All Things Considered

Weekdays at 4pm
Robert Siegel, Michele Norris, and Melissa Block

This program presents a trademark mix of news, interviews, commentaries, reviews, and offbeat features. It rings with the disparate voices of its commentators, from veteran analyst Daniel Schorr and storyteller Kevin Kling to poet Andrei Codrescu. It hums with the distinctive music that threads between reports -- music collected in the online program All Songs Considered. And by the time All Things Considered marked its 30th anniversary on the air, the program had earned many of journalism's highest honors, including the Peabody, DuPont and Overseas Press Club awards.

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4:02pm

Fri November 16, 2012
NPR Story

Hostess To Sell Off Its Brands After 82 Years

Originally published on Fri November 16, 2012 8:07 pm

Transcript

MELISSA BLOCK, HOST:

This is ALL THINGS CONSIDERED from NPR News. I'm Melissa Block.

AUDIE CORNISH, HOST:

And I'm Audie Cornish. The Twinkie, the snack cake with incredible staying power on the shelf and in the marketplace, may have reached its expiration date. Hostess Brands says it is liquidating, going out of business after 82 years. The company wants to sell off all of its brands. The decision comes one week after a strike.

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4:02pm

Fri November 16, 2012
Israeli-Palestinian Coverage

Israel May Launch Ground Invasion In Gaza Strip

Originally published on Fri November 16, 2012 8:07 pm

Israel is amassing troops and tanks on the Gaza border in anticipation of a possible ground offensive. Israeli officials are not saying it is imminent but also stressing the option remains on the table.

3:56pm

Fri November 16, 2012
The Salt

Beer, Wine And Spirits: When Counting Our Liquid Calories, Are We Honest?

Originally published on Fri November 16, 2012 8:07 pm

Not surprisingly, men like these guys cheering Sam Adams love beer. But more women than you might expect do too, according to a new study.
Sarah Conard AP

When it comes to tallying our liquid calories, we're not always so accurate. Does that tiny 5-ounce serving of wine really count as a glass of wine? (The answer is yes.)

So as the season of celebrations heats up, and holiday cheer is delivered in the form of bubbly, beer or booze, just how many calories are we consuming from alcohol on a random Tuesday night?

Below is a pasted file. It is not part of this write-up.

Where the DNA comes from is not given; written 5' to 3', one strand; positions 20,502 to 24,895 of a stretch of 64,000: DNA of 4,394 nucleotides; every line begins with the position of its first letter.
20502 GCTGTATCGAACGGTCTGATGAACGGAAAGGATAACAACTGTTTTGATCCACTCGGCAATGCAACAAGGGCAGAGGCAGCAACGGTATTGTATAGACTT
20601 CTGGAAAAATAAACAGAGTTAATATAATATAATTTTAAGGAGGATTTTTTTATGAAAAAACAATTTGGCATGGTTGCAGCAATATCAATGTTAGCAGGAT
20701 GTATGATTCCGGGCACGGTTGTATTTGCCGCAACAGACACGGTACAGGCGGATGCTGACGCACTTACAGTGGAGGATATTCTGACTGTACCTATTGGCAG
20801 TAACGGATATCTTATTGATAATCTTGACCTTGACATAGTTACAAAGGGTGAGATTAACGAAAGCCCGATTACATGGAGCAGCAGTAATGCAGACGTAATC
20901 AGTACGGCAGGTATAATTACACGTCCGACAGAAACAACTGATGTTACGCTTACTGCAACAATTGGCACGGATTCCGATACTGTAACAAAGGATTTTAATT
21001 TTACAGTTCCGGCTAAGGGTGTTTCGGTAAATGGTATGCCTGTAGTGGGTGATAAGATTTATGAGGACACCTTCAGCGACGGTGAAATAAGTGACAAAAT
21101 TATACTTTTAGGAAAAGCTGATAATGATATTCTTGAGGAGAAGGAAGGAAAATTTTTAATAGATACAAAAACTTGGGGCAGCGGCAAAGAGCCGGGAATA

Almost as much as we get from soda, apparently — an average of about 100 calories a day. That may not sound like a lot, but it can add up.

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3:06pm

Fri November 16, 2012
It's All Politics

Republican Lock On Florida's Cuban-American Vote May Be Over

Originally published on Fri November 16, 2012 8:07 pm

American and Cuban flags in the Little Havana neighborhood of Miami.
Shannon Stapleton Reuters /Landov

For Republicans ruminating over why their party lost the presidential election, here's something else to digest from the swing state of Florida. Cuban-Americans — long a reliable Republican voting bloc — split almost evenly between Mitt Romney and President Obama, according to at least one group's exit polls.

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12:21pm

Fri November 16, 2012
Movie Reviews

'Tis The Season For Oscar-Bait Adaptations

Originally published on Fri November 16, 2012 8:07 pm

Leo Tolstoy's Countess Vronsky (Olivia Williams) and Anna (Keira Knightley) come to life in Joe Wright's adaptation of the classic Russian novel Anna Karenina.
Laurie Sparham Focus Features

It's the sort of juxtaposition that often arises at this time of year: novel adaptations arriving in droves at movie theaters, hunting for Oscar nominations.

J.R.R. Tolkien's fantastical The Hobbit and Yann Martel's lifeboat adventure Life of Pi are coming soon, and this week Leo Tolstoy's romantic tragedy Anna Karenina goes head to head with Matthew Quick's romantic comedy Silver Linings Playbook.

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5:30pm

Thu November 15, 2012
Superstorm Sandy: Before, During And Beyond

In Sandy's Wake, A Reshaped Coastline

Originally published on Fri November 16, 2012 11:55 am

Sandy punched a hole in the barrier island that holds the affluent borough of Mantoloking, N.J., temporarily splitting the community in two. The storm also destroyed several multimillion-dollar homes and erased the island's protective system of dunes.
Doug Mills AP

New Jersey's most affluent community, Mantoloking, sits on a narrow barrier island 30 miles north of Long Beach. As Sandy approached, most of the residents fled inland. But Edwin C. O'Malley and his father, Edwin J. O'Malley Jr., hunkered down in their 130-year-old house.

They tied a boat to their porch and then watched the storm surge break over the dunes and flood the streets.

"Overnight that night, lying in bed, I could actually hear waves hitting the side of the house — which obviously made it more difficult to get to sleep," the younger O'Malley says.

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5:15pm

Thu November 15, 2012
The Salt

A Dash Of Latin Flavor On The Thanksgiving Table

Originally published on Fri November 16, 2012 4:59 pm

Chef Jose Garces' quinoa soup.
Jason Varney